Creedance Clearwater Revival: 6 Albums Reissued

To celebrate Creedence Clearwater Revival’s 40th anniversary, their original label Fantasy Records recently reissued expanded editions of six of the band’s albums (Creedence Clearwater Revival, Bayou Country, Green River, Willy & the Poor Boys, Cosmo’s Factory, and Pendulum). The albums are packaged quite nicely, I greatly prefer these “eco-pack” (I think that’s what they’re called) covers to jewel cases. They’re prettier and easier to store. The reissued CDs have been digitally remastered and plumped up with B-sides, unreleased tracks, live performances, and other rarities.

If you haven’t heard Creedence Clearwater Revival’s music (though even younger generations should know “Fortunate Son” from the Forrest Gump soundtrack), they were a band led by John Fogerty and their timeless Southern swamp-rock sound was very similar to Fogerty’s recent releases.

I will probably continue to listen to Chronicle more than these individual albums, simply because I prefer to have all my favorite CCR songs – especially “Someday Never Comes” – in one disc. But I know there are plenty of people who shun greatest hits collections, and it is interesting to hear the albums as they were originally released. Cosmo’s Factory is my probably my favorite of the set, since it has more songs that I was already familiar with such as “Who’ll Stop the Rain” and “Long As I Can See the Light”.

I was not granted permission to share an mp3, but you can hear samples at the links below.

CCR – Fortunate Son (live) (audio stream)
CCR – I Put A Spell On You (audio stream)

Buy @ Amazon

Johnny Cash: The Best Of The Johnny Cash Show DVD

The new DVD The Best Of The Johnny Cash Show 1969-1971 collects some of the top performances from the man in black’s television show. If you’re unfamiliar with the show, all you need to know is that the DVD shows Cash, his wife June Carter, and artists like Bob Dylan, Joni Mitchell, George Jones, Neil Young, Creedance Clearwater Revival, Loretta Lynn, Ray Charles, and Roy Orbison performing some of their classic hits. Both as individuals and occasionally as duets with their host Cash.

Highlights include Cash’s opening “I Walk The Line”, young Bob Dylan’s “I Threw It All Away”, George Jones’ “She Thinks I Still Care”, Neil Young’s “The Needle & The Damage Done”, John Fogerty & CCR’s “Bad Moon Rising”, Loretta Lynn’s “I Know How”, Ray Charles’ soulful cover of “Ring Of Fire”, Roy Orbison’s “Crying”, and Cash’s rousing finale of “A Boy Named Sue”.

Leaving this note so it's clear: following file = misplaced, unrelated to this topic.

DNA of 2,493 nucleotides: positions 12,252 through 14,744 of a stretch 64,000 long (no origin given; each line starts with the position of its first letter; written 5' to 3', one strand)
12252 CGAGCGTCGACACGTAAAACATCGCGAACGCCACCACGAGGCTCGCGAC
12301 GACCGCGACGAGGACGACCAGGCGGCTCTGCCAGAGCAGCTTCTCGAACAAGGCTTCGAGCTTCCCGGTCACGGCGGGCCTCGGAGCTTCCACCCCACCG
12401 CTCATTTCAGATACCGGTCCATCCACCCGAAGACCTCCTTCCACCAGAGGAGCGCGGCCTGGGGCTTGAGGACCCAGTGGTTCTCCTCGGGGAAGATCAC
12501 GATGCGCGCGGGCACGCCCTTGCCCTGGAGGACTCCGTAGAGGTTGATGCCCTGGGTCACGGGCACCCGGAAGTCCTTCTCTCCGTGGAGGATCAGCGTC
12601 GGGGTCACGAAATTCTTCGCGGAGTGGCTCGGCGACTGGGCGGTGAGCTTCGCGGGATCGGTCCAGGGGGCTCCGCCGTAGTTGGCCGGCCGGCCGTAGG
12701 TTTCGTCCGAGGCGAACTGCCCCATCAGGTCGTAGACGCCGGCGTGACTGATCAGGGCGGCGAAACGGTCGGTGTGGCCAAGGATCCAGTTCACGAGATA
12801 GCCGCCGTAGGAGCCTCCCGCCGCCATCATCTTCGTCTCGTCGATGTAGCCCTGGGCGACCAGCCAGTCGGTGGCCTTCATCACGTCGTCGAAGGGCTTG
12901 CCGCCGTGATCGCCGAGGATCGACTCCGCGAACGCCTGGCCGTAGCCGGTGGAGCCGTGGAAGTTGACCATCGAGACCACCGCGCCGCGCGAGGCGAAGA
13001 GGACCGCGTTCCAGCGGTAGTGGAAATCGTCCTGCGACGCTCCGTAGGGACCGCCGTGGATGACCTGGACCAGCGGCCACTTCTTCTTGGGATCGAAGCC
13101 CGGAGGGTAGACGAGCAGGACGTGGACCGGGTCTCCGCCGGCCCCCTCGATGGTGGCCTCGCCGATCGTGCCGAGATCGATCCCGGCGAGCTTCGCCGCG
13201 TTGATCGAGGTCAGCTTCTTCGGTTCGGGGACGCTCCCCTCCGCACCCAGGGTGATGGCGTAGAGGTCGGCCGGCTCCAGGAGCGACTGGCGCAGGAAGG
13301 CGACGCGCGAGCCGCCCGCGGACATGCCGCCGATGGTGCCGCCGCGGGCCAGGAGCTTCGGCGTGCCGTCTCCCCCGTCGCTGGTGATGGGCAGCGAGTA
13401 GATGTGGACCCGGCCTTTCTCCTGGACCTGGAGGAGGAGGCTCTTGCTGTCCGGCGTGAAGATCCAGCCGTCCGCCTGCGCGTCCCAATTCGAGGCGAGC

Also of note are Cash’s duets with wife June Caster Cash on “Jackson”, with George Jones on “White Lightning”, and especially the beautiful duet with Joni Mitchell on “The Long Black Veil”.

Here’s a video of Cash performing “A Boy Named Sue”, though it doesn’t appear to be the same clip as on the DVD.

Johnny Cash – A Boy Named Sue (video)

Buy the DVD

John Fogerty: Revival

Revival is the new solo album by former Creedance Clearwater Revival frontman John Fogerty, and his first on Fantasy Records since he left the band three decades ago. Those who don’t like CCR’s music or Fogerty’s previous solo material probably won’t like this either. Which indicates a questionable taste in music, but to each his own. Being the country gal that I am, I grew up listening to and loving CCR. Though I would have liked Revival even more with a few more rockers, the ones that it does have blister plenty enough to elevate the rest.

“Don’t You Wish It Was True” starts thing off in a laid back, albeit wistful, mood with a steady strum and beat. The song is a kind of country cousin to “Imagine”, with the lyrics contemplating a dreamy peaceful world. But I prefer the Old West metaphors of “Gunslinger” and “Broken Down Cowboy”, which seem a much more comfortable fit for Fogerty.

“Long Dark Night” and “I Can’t Take It No More” are not only the best tracks on this album, they are probably the best rock songs I’ve heard all year. Fogerty’s voice has always been at its best in a growl or full wail, and nothing can thump a swamp like his guitar (with the possible exception of Reverend Peyton). The lyrics of both songs are the most overtly political of the album – the former calling out several members of the Bush administration with the kind of wry and snarky musings rarely heard in modern protest songs, and the latter aiming its wrath squarely at Dubya. Fogerty’s strength seems to lie in attacking warmongers, and these songs are the descendants of CCR’s “Fortunate Son”.

“It Ain’t Right” fires it up again, skewering the revolving rehab doors and endless parties of the current media princesses. Songs like “Summer Of Love”, “Somebody Help Me”, and Longshot” keep crunchin’ the rock to the end. I always love when an album goes out with a bang rather than a whimper.

John Fogerty Official Site

Buy the CD or Mp3s